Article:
#14 AndreSchwartz

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Posted November 04 2011 - 9:03 PM

Hey guys, been looking around a lot and finding lots of info but thought I'd get opinions from all of you. I want to start running a shock leader on my surf bait rigs. One setup I'm running 30# mono and plan to use a 60# shock, on the other it's 20# mono to a 40# leader. I have read that several knots can be used, albright, slim beauty, the one with the overhand knot and uni snugged up together. Obviously I want a thin yet strong knot that will hold up to repeated trips through the guides as well as a big fish. What are your opinions/suggestions?


Perhaps I don't even need a shock leader, I have had a few sinkers come off on big casts, but that was before I switched to my current setup. I'm now using a clip down system with breakaway's IMP clip, so mainline to a fastlink clip to which I attach an 80# leader to the hook and a second leader of usually 60# for the IMP clip and sinker tied to a swivel that the mainline passes through. Sounds complicated but it's really quite simple and works great, no more helicoptering or torn off baits.

I'll have to do some more testing out on the beach and iff I do decide I need to run a shock leader I'll give some of your suggestions a try. Also, what does a "no name knot" look like?



I've been fishing shock leaders for years. All my distance or heavy weight outfits are Mag brake conventionals with 17-20 mono running line and 50-80 Mono shock leaders. Once you start getting into bigger drops like 10+ feet and especially with any torso rotation applied (power casting), a shock leader is a must! There really is no other safe reliable way to do it. I have to say that in the past couple of years I really can't recall a time I broke off on a cast while fishing my heavers. Having said that, a reliable compact shock leader knot is a must. I've tried just about every conceivable knot out there and pretty much always came back to a Uni to Uni. I found that 5 wraps with the running line and three turns with the shocker works best. Anything more and it stresses the line and you are drastically loosing strength. But a perfect stress free uni to uni connection is very hard to obtain. It usually takes numerous tries, to get where the strength will be close to test. No matter how much you moisten it or how careful you are about tightening, there will be stress impeded on the line. You will notice this after the knot is fully tightened, the line that comes directly out of the knot will loose some of it's perfect optical quality and straightness. This is due to the friction and stiffness of the thicker line over the thinner line. To get away from the friction and gain reliability, one knot, that I haven't seen anywhere is what I primarily use now. It is, part uni part slim beauty.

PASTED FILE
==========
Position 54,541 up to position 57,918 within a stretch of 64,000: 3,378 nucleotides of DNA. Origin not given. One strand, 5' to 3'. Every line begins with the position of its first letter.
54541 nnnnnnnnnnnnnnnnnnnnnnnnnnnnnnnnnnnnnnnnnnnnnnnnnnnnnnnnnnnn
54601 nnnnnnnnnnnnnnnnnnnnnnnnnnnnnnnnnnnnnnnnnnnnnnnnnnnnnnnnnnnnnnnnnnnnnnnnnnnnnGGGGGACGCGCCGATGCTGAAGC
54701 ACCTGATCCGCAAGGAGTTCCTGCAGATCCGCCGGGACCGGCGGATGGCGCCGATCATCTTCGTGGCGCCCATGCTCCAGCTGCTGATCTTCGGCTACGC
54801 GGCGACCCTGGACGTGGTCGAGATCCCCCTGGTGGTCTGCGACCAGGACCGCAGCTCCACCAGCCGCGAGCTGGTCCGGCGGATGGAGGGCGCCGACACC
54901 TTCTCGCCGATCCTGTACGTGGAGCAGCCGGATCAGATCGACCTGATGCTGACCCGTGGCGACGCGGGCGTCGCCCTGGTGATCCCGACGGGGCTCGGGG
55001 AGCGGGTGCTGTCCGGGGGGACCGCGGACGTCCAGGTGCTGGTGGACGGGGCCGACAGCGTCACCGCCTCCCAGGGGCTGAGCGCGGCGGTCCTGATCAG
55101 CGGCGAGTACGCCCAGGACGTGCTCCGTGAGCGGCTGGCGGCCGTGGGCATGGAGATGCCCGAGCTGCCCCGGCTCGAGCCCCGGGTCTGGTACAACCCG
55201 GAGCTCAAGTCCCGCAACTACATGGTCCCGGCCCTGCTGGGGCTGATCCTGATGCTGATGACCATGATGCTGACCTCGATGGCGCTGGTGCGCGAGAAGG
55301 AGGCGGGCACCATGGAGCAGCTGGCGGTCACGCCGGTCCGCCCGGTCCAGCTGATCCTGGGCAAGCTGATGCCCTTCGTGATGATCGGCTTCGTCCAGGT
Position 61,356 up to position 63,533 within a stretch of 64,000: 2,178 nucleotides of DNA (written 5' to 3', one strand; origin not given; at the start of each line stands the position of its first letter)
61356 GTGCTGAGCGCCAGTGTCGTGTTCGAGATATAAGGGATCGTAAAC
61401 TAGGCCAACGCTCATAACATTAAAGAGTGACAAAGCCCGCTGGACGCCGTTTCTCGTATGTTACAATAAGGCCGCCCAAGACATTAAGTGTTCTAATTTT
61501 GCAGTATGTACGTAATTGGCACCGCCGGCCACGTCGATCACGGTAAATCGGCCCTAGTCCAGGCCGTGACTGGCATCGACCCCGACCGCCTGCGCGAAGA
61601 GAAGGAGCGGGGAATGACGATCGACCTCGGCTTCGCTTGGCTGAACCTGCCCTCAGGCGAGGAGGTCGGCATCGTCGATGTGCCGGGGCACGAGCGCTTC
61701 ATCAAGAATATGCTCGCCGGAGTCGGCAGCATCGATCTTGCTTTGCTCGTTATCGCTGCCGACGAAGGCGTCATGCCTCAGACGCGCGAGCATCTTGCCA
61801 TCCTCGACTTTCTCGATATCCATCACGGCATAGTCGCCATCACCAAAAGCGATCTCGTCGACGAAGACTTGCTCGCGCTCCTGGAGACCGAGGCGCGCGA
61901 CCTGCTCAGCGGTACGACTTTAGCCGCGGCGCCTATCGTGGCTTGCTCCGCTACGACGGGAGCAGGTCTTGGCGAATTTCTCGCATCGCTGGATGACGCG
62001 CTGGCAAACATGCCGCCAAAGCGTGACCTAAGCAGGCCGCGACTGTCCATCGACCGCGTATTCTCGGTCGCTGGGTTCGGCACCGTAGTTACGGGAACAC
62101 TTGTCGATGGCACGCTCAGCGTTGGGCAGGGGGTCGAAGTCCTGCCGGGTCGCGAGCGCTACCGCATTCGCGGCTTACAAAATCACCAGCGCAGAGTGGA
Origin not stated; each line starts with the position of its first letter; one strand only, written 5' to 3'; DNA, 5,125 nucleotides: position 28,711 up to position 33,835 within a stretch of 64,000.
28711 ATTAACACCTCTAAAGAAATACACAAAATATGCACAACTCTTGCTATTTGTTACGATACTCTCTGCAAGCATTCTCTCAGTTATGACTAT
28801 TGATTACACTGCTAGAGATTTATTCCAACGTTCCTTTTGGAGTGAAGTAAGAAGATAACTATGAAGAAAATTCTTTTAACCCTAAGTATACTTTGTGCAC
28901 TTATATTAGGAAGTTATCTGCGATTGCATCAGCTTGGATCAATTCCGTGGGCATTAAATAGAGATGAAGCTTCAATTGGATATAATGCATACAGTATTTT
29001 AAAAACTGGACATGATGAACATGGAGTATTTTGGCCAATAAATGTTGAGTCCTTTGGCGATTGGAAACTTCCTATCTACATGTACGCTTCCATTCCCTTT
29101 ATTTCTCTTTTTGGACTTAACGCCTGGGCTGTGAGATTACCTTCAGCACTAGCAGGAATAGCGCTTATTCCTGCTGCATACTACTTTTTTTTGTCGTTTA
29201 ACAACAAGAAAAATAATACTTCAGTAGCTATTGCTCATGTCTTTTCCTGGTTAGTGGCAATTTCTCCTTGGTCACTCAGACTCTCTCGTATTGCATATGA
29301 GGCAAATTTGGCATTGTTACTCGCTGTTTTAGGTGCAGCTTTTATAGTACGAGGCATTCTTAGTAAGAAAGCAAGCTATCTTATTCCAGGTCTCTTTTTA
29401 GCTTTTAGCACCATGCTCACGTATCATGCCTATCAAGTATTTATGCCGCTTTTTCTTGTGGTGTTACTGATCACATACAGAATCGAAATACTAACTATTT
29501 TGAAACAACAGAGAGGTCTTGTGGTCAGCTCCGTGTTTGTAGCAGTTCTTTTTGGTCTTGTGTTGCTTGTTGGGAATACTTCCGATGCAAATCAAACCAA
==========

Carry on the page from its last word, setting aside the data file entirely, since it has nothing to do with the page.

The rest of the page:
What you do is tie the figure 8 of the slim beauty with the shock leader. Like here:



http://www.youtube.com/watch?v=1YsH1gJJRLw



Then you pass a single, (not double) strand of your running line through the figure 8 as shown in the video. Moisten. then hand tighten the shock leader knot. Pass a little more main line through. The running line should be able to slide quite easily without much stress. Now, tie a 5 turn uni with the main line. Moisten again and slowly pull on the main line and shock leader together to butt them close. A light tug on the tag ends and finally tighten all the way by pulling on the main line and shock leader. Trim the tag ends to less than 1/8" and and use a lighter to slightly bulb up the tag ends a bit more. Make sure it's done carefully with no heat applied to the knot. This results in a nearly stress free very compact knot that will be very close to the original running line test. The most important thing with mono to mono shock leaders is keeping friction to an absolute minimum during the tying process.


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#15 popper_one

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Posted November 04 2011 - 11:37 PM

Posted Image

Looks similar to an Albright, but backwards.


Yes, I don't know thename but itis really good...pound the surf in Baja, shooting out hundreds of cast at the time and never had a problem...barely feel it going out.
One warning though: youl'll have 2 knots on your spool(the Bimini and the other) so do make sure you position it on the side of the spool when you reel it in.I tie mine with a lock, too.